• European Journal of Business and Management www.iiste.org ISSN 2222-1905 (Paper) ISSN 2222-2839 (Online) Vol.5, No.20, 2013 249 2. Literature Review The link that is found between the accounting measures and the stock returns is what many empirical studies have focused on in the accounting literatures since Ball & Brown, (1968). Research in this line of field have relied on the link that is found between the stock returns with accounting performance measures, such as earnings or cash flows, when it comes to assessing the practicality of financial information for investors. Studies done early on that have looked at the usefulness of accounting based performance measures have revealed confirmation that shows that earning or/cash flow have a positive association with stock returns. It also goes on to explain a statistically significant proportion of stock return variations (e.g., Bowen et al., (1987). It should be noted that most of these findings report a weak earnings –returns association. The maximum R² conveyed that this was 10%, showing that earnings describe a very small proportion of stock returns variations (Lev, 1989). The quick changes that are found in the business environment has led to a discontent with traditional accounting measures. Amir and Lev, (1996) studied the forecasting ability of financial and nonfinancial information. The studied the information of independent cellular companies and did so by regressing stock price and stock returns through a set of financial (accounting) and nonfinancial variables. The study’s results show that accounting performance measures such as cash flows, earnings, and book values are unrelated when it comes to the valuation of cellular companies. Though it should be noted that when it is joined with nonfinancial measures when it comes to the price regression, accounting variables do then add to the explanation of stock prices. It has also been concluded that the predictive ability of nonfinancial information engulfs that of traditional accounting measures in cellular industry. It is also likely that this will be the situation for other science based, high growth sectors. Banker et al. (2000) studied the forecasting ability of some nonfinancial methods, such as customer satisfaction measures and they have indicated that they have indicated that customer complaints and returning customers are all adding factors for accounting measures in the hotel industry. The findings also suggest that the non-financial measures contain extremely important information that go beyond what was included in past financial measures. Several papers have studied the capacity of return and price models, while at the same time looking at other alternative ways to enhance this relationship. Just as Kothari and Zimmerman (1995) agreed with the results by Dumontier and Labelle (1998) and Martikainen et.al (1997) they also agreed with the results that were found in France and Finland. Kothari and Zimmerman (1995) used two different income measurements, the adjusted earnings and the published figures. The conclusion is that the differenced model specification yields were lower than return model specification. The first model used adjusted earnings data while the other used the published accounting data. Dumontier and Labelle (1998) reach to the same results and assert that return model had the highest ability to evaluating the return-earnings relation. Dimitropoulos and Asteriou, (2009) study applied four models that were tested by Kothari and Zimmerman (1995) to look at the earnings-return relationship. This was applied on Greek stocks during the time period of 1994 until 2004. The general result showed that there was a significant value relevancy in Greek stock market using the price model which gave a less biased earning-returns relationship comparing with return model. Similarly, the use of the time-series and cross-sectional aggregated data shows that there was an increase in the predictive ability of returns using accrual earnings and this resulted in a more significant Earnings Response Coefficients. In emerging markets Alkhalialeh, (2008) delivers evidence of Jordan when it comes to the capacity of traditional earnings measures forecasting ability for the stock prices and returns diminishing in the 1990s. The findings revealed that the performance measures in 1980s was better in comparison with 1990s in the explanatory power to the stock returns. Furthermore, the consequences of this show that the accounting earnings based performance measures are in fact still significant as they have the ability to explain an important proportion of the variation in stock returns. In the emerging markets also, Alfaraih and Alanezi, (2011) study on Kuwait the forecasting ability for book value and accounting earnings information during the period of 1995-2006. This was done empirically through the use of two valuation models (return and price models). The findings showed of two models that book value and accounting earnings are both individually and jointly linked. The findings indicate that the predictive ability of firms that are listed on the KSE were higher than other emerging and developed countries. To conclude the explanatory power studies that were done in emerging countries used models that were similar to mature financial markets studies and the results were overall similar with those of mature markets. However there were some discrepancy that should be studied, in order for them to be better understood. In conclusion it can be said that we have different results in regard to the valuation ability when it comes to the different model specifications. There are several researches that favor price model’s forecasting ability because it has the best ability to reveal the relationship between returns and earnings. While another group claims that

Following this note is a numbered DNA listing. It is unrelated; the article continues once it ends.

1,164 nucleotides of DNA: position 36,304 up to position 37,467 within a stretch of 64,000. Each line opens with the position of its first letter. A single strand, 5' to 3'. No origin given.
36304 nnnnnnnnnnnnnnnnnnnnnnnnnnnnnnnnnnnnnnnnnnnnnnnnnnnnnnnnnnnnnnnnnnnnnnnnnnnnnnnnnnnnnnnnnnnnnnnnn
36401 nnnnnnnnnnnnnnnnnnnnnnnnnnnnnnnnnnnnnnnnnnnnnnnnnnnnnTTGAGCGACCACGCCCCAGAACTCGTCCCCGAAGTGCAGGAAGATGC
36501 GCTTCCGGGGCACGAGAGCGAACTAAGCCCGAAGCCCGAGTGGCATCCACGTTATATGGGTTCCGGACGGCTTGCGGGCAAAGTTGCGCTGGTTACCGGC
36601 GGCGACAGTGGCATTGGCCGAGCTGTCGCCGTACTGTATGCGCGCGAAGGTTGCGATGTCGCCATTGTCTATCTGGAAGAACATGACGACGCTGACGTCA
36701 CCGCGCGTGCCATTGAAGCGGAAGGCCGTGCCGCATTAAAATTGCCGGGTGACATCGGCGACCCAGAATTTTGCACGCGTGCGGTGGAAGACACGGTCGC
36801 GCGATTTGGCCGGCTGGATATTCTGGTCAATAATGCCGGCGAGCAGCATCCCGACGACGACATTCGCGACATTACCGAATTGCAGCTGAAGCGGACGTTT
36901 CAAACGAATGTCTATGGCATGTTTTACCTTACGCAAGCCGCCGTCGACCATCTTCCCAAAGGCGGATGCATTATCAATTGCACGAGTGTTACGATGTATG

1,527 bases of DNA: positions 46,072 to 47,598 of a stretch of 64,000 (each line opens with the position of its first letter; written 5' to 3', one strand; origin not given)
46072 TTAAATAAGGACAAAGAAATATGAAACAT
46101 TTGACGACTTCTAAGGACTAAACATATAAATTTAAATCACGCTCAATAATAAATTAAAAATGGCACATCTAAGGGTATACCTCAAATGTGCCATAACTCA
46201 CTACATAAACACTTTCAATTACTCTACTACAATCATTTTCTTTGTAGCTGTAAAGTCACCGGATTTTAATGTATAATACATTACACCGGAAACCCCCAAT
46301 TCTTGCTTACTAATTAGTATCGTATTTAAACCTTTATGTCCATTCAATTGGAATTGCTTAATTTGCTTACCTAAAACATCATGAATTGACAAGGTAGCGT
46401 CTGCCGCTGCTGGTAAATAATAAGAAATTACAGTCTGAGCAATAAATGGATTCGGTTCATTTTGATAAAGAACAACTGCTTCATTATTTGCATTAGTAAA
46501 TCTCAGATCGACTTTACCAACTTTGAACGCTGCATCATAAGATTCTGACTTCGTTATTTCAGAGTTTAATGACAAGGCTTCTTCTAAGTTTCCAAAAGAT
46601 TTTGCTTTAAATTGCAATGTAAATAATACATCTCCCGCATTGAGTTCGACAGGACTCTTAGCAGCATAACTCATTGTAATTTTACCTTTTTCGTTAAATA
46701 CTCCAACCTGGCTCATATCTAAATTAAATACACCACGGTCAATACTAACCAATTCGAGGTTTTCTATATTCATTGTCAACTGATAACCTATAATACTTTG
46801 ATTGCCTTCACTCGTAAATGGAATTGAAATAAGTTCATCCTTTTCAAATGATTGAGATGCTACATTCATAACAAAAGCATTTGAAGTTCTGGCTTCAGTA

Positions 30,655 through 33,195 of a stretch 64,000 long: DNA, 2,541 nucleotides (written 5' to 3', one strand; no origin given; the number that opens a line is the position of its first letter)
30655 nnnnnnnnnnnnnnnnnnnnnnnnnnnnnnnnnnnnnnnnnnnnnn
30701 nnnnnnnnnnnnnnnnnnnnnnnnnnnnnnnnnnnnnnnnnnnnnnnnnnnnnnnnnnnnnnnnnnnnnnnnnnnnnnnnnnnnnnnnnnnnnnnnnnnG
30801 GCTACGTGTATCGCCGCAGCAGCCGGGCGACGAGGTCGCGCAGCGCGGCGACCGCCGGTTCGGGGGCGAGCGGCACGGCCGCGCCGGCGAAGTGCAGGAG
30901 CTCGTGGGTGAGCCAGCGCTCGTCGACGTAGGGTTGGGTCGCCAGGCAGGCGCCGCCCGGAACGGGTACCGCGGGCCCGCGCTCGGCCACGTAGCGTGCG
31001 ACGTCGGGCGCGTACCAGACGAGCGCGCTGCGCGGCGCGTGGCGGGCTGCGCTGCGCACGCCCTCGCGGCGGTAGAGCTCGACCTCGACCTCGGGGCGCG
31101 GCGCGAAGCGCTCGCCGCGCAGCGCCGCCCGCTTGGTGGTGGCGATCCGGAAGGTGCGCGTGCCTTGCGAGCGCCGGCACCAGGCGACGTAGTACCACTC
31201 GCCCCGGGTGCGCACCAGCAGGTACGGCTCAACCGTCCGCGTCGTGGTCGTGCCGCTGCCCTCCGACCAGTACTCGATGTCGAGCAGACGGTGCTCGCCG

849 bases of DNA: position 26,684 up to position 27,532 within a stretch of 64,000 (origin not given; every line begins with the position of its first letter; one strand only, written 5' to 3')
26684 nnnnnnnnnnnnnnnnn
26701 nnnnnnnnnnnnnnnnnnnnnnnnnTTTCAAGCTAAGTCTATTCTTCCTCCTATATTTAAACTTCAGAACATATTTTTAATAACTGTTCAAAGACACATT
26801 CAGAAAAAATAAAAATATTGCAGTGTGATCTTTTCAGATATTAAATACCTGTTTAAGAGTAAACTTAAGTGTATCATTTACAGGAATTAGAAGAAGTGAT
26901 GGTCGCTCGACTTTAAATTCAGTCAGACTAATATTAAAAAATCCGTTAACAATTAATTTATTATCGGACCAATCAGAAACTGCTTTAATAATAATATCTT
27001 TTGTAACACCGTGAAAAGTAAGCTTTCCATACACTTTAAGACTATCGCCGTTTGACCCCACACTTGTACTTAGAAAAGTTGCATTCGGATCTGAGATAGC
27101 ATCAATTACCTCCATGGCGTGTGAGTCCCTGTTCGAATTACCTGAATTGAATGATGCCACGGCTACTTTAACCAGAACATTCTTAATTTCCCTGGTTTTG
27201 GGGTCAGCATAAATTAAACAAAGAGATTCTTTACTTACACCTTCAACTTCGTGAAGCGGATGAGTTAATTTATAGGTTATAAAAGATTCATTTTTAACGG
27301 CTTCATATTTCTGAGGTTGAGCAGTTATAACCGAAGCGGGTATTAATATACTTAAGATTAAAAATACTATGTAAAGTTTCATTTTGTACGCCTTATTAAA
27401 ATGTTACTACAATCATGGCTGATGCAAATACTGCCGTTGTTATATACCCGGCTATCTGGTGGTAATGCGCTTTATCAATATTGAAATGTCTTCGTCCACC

• European Journal of Business and Management www.iiste.org ISSN 2222-1905 (Paper) ISSN 2222-2839 (Online) Vol.5, No.20, 2013 250 return model performs better in comparison to other models. Yet all model stipulations provide econometric problems that are serious and show that it is meant to be used with caution and care in mind. As Kothari and Zimmerman (1995) have argued, the use of each model separately had the probability to give less substantial and reliable evidence instead of taking into consideration all model specifications. 3. Research Method 3.1Study Sample Industrial companies listed on the Amman Stock Exchange during the period 2004-2011, represent the study sample. The required information for two consecutive years needs to be available at the least in for a study of this kind. After the criterion has been applied this criterion, 67 companies then went on to represent the study sample. The number of observations for this sample is 460 company-years measures; this was after deleting the outliers’ observations. 3.2 Study Hypotheses H01: There is no statistical relationship between EPS and stock prices (Price Model). H02: There is no statistical relationship between EPS divided by past year stock price and current stock prices divided by past year stock price (Return Model). H03: There is no statistical relationship between EPS divided by past year stock price and change in stock prices divided by past year stock price (Differenced Model). 3.3 Research Models and Variables The following three models were used to predict the earnings-returns relation. The relationship between share price and EPS is examined using model 1 (Price Model). It’s used to test the first hypothesis. Pit= α0+ α1Xit+ eit (1) Where: α0, α1 : Coefficients; i: firm; t: year; X: earnings per share; which equal net income/total weighted average outstanding shares; P: Closing price; e = Error term. The price model studies the link that is found between the stock prices and the earnings per share. It should be noted that we had two assumptions to evaluating these models. The first being that random walk is followed by earnings and secondly that returns do not lead accounting earnings, instead prices are setting inside the stock markets and this is done only by using the past and current time series of earnings (Dimitropoulos and Asteriou, 2009). The return model examine the relationship between EPS divided by past year stock price and current stock prices divided by past year stock price. Pit / Pit-1= γ0+ γ1 Xit / Pit-1+ eit (2) The returns model studies the link that is found between changes of accounting earnings and the stock returns. On the other hand, stationary series can be produced using differenced model. It makes a stationary series by differencing the earnings and price measures. This is important because taking the first differences solve the econometric problems that show up in the forecasting of the price regression model. This is used to test the third hypothesis. ΔPt/ Pt-1= β0+ β 1 Xit / Pit-1+ eit (3) Table (1) shows the descriptive measures of the key variables. When observing the table it reveals that the data is skewed to the right side because except of EPSt/Pt-1 the median of all variables is in fact lower, than the mean. This also shows that standard deviation for all variables (except Pt /Pt-1) are higher than the means. The maximum and minimum values indicate a large range of observation. Lastly the mean EPS is 0.087 JD, although the mean stock price is 2.61 JD. This provides a mean stock return of up to -0.007 during the whole period of investigation.